(Original edit of article for Taxi magazine)
Extinction Rebellion’s activities are over at last – for now anyway. Their Autumn campaign ran for two weeks, but by the second week they’d lost the support of the public. Boris called them “un-co-operative crusties”. Few people corrected his choice of words.
I don’t normally work Monday or Tuesday, so I went out with trepidation on Wednesday in the first week. My strategy was to keep out of trouble; which meant keeping out of the West End and Westminster. I pretty much managed it on the first day by restricting myself to account work on ComCab. I’d never covered so many Taxicard jobs in one day. The success of my strategy was limited: I avoided the worst excesses of disruption; but through picking and choosing my jobs my earnings suffered on a week where there was clearly the potential to make money.
On Thursday I took a job from Goldman Sachs to Westminster City Hall. I needed to take a detour, but my passenger knew the score. On my first job on Friday I had a similar experience with a Taxicard customer going from West Hampstead to Waterloo. My lady had to change her train ticket en route as I had to drive quite a long way off the usual route and she missed her ticketed train. She wasn’t happy, but cheered up when I pointed that it would only cost her £5 whatever happened.
On Saturday I was pulled into the West End. With relief, I noticed that Trafalgar Square had re-opened. It was drizzling and I passed the grim scene of protestors camped in tents in the square. Tourists photographed the forlorn sight. It reminded me of watching the DVD of Woodstock when the rains came. It was if they were waiting for Hendrix to come on and set fire to his Strat.
Things still weren’t back to normal with parts of Westminster still closed, and there was more aggro on Sunday when a running race added to the misery.
on my next working day the following Wednesday the worst was over, but there were still areas to avoid. As I swung around Trafalgar Square I watched the Polizia holding back a mob of crusties on Whitehall. I’d had a week of listening to all the debates on LBC, but I still found their aims and objectives unclear. I wanted to know what they actually wanted us to do. The millennial on LBC who started every sentence with “So” didn’t tell me anything; and the bloke who shouted at listeners to stop driving cars and stop eating meat was unrealistic and annoying. They were all saying that disruption is necessary to get their message across, but I’m sure they would get publicity if they spent their time doing something positive like planting trees.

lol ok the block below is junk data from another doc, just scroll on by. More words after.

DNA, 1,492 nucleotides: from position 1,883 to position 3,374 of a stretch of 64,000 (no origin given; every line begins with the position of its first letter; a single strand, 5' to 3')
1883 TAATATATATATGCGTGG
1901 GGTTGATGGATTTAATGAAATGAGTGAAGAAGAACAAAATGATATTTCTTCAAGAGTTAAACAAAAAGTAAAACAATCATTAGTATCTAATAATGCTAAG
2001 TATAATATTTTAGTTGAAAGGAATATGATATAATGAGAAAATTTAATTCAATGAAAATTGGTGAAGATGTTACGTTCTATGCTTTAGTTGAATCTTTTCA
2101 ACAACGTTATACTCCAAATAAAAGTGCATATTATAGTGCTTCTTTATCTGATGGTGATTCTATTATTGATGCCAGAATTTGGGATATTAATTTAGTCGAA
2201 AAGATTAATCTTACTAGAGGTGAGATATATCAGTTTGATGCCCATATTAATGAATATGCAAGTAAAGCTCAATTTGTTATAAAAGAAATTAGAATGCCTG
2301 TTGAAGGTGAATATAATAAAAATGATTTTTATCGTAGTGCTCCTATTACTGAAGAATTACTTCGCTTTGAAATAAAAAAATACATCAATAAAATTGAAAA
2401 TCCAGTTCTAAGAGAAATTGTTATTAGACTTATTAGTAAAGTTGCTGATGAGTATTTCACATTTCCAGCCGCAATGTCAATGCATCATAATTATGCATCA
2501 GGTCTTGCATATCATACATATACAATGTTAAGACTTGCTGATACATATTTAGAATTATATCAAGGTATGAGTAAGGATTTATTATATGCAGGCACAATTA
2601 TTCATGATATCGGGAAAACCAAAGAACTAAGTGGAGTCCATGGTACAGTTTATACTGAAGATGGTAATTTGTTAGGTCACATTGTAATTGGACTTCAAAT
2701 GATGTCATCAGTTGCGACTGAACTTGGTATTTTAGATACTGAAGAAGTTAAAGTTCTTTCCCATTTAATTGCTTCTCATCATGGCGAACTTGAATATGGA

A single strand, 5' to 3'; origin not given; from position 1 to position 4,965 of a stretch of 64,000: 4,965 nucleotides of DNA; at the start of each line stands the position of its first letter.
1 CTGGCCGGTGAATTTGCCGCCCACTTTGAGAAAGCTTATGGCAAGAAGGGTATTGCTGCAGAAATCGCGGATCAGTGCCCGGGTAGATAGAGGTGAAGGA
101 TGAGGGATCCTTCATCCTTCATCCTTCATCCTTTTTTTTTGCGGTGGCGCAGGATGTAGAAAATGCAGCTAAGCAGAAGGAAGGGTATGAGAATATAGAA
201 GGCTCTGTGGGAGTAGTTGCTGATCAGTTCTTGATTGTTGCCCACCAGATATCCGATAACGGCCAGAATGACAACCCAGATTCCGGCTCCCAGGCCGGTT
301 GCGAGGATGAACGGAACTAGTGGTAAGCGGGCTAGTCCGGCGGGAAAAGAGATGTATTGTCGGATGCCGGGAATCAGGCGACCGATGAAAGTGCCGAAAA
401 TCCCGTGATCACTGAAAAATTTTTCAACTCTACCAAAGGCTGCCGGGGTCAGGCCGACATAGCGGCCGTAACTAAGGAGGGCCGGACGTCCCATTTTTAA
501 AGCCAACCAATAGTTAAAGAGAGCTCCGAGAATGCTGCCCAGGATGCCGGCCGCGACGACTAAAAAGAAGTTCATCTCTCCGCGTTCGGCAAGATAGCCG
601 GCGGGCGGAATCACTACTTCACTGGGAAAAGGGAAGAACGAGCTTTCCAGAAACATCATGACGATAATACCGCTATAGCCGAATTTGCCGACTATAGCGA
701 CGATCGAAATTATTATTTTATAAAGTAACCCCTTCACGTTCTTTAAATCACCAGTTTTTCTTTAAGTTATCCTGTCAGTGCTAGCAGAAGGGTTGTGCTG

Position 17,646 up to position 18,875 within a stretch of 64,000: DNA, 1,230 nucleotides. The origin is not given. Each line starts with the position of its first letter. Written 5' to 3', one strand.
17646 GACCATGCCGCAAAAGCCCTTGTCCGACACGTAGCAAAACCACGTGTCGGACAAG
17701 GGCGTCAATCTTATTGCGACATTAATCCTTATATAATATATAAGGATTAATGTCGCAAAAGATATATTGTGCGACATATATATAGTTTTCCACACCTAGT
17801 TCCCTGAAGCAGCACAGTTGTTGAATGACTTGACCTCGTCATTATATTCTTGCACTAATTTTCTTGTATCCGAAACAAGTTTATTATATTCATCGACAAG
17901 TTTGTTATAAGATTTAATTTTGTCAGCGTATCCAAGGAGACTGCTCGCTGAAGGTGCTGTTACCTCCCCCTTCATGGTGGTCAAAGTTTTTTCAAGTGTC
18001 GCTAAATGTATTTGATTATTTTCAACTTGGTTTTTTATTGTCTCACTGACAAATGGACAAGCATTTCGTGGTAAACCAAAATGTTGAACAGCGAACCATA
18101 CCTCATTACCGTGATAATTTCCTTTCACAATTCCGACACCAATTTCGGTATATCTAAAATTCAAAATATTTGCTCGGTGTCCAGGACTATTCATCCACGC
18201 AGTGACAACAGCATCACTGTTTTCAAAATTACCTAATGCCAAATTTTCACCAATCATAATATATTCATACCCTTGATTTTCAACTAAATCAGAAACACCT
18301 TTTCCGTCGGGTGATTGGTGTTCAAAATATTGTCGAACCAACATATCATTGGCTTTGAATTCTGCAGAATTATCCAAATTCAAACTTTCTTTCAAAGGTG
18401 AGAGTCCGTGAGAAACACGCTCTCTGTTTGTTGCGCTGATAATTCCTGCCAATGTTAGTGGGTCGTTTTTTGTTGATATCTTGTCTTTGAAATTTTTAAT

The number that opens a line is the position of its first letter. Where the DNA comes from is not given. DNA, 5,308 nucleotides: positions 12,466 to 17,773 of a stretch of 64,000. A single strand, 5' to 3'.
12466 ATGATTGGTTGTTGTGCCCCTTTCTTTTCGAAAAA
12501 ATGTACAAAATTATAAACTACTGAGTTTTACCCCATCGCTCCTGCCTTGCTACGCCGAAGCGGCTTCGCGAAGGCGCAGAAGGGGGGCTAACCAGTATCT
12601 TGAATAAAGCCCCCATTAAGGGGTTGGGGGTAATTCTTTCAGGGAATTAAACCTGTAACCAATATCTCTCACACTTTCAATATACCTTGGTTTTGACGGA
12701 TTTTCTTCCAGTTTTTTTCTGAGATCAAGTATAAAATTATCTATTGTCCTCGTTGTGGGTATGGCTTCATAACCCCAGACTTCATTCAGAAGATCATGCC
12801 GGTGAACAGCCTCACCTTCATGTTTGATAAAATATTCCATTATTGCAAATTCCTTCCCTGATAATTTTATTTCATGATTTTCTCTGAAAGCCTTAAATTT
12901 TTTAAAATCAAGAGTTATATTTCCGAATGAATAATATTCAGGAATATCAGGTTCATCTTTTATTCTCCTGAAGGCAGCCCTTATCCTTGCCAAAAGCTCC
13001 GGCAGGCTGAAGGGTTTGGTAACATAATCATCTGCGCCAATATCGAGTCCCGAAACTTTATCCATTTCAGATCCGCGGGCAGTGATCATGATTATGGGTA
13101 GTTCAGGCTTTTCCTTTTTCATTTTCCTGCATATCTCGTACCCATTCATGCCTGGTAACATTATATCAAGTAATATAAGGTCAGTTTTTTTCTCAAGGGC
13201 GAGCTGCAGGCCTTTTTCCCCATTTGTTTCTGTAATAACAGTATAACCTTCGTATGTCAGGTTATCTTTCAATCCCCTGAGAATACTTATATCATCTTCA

They’re clearly a half-baked and disparate group. I wonder how many of them have any clear idea of what they are aiming to achieve, and how many are just anarchist-types attempting to bring down the government. I think many just want to belong to a group. In a society where actual human contact is becoming rarer, people have a need to belong. Whether it’s being part of a football crowd, wearing silly blue EU hats in Parliament Square, or sitting in the roads; you feel you have a place in society.
I believe around 1800 protestors were arrested in the end. That’s 1800 people who don’t much care if they get a criminal record. They are either out of work, or they don’t care if they continue to work. Are they claiming benefits?
I started to wonder how many of them actually lived in London. Why not stay in your own town and stop people getting to work? Stop the taxis, re-route all the buses, and force delivery drivers on zero-hours contracts into unscheduled days off. Let’s see how their townspeople react when they can’t make hospital appointments.
The protestors had much of it their own way – until they hit the East End. Here they weren’t entertaining tourists, or annoying motorists from a safe distance; they were up close and personal with real people who were late for work and weren’t shy in showing what they thought of their tactics. Watching protestors being pulled off of the roofs of trains was a joy to see as I turned on the BBC News. But something was missing from the TV footage: where were the TfL station staff in yellow vests, or the police? Why was it left to commuters to handle the situation and restore order? Perhaps TfLs remedy to train overcrowding is to allow passengers to sit on the roof like in India?
A bystander commented that when he heard the station announcement apologising for delays he thought it was something to do with terrorism. It was. Terrorism isn’t necessarily about violence; it’s about the threat of violence and stopping normal activity. Extinction Rebellion aren’t killing people but they are disrupting people’s lives and stopping society from functioning normally.
By the second week of the Uprising, people were thoroughly hacked off with Extinction Rebellion. By the time they reached Canning Town their message had been lost. It was no longer about what they believed in, or what we could do to help the very real fight against environmental damage; it was all about the pros and cons of disruptive protest generally, and how we deal with eco-terrorists. I’m expecting a better thought-out strategy next time.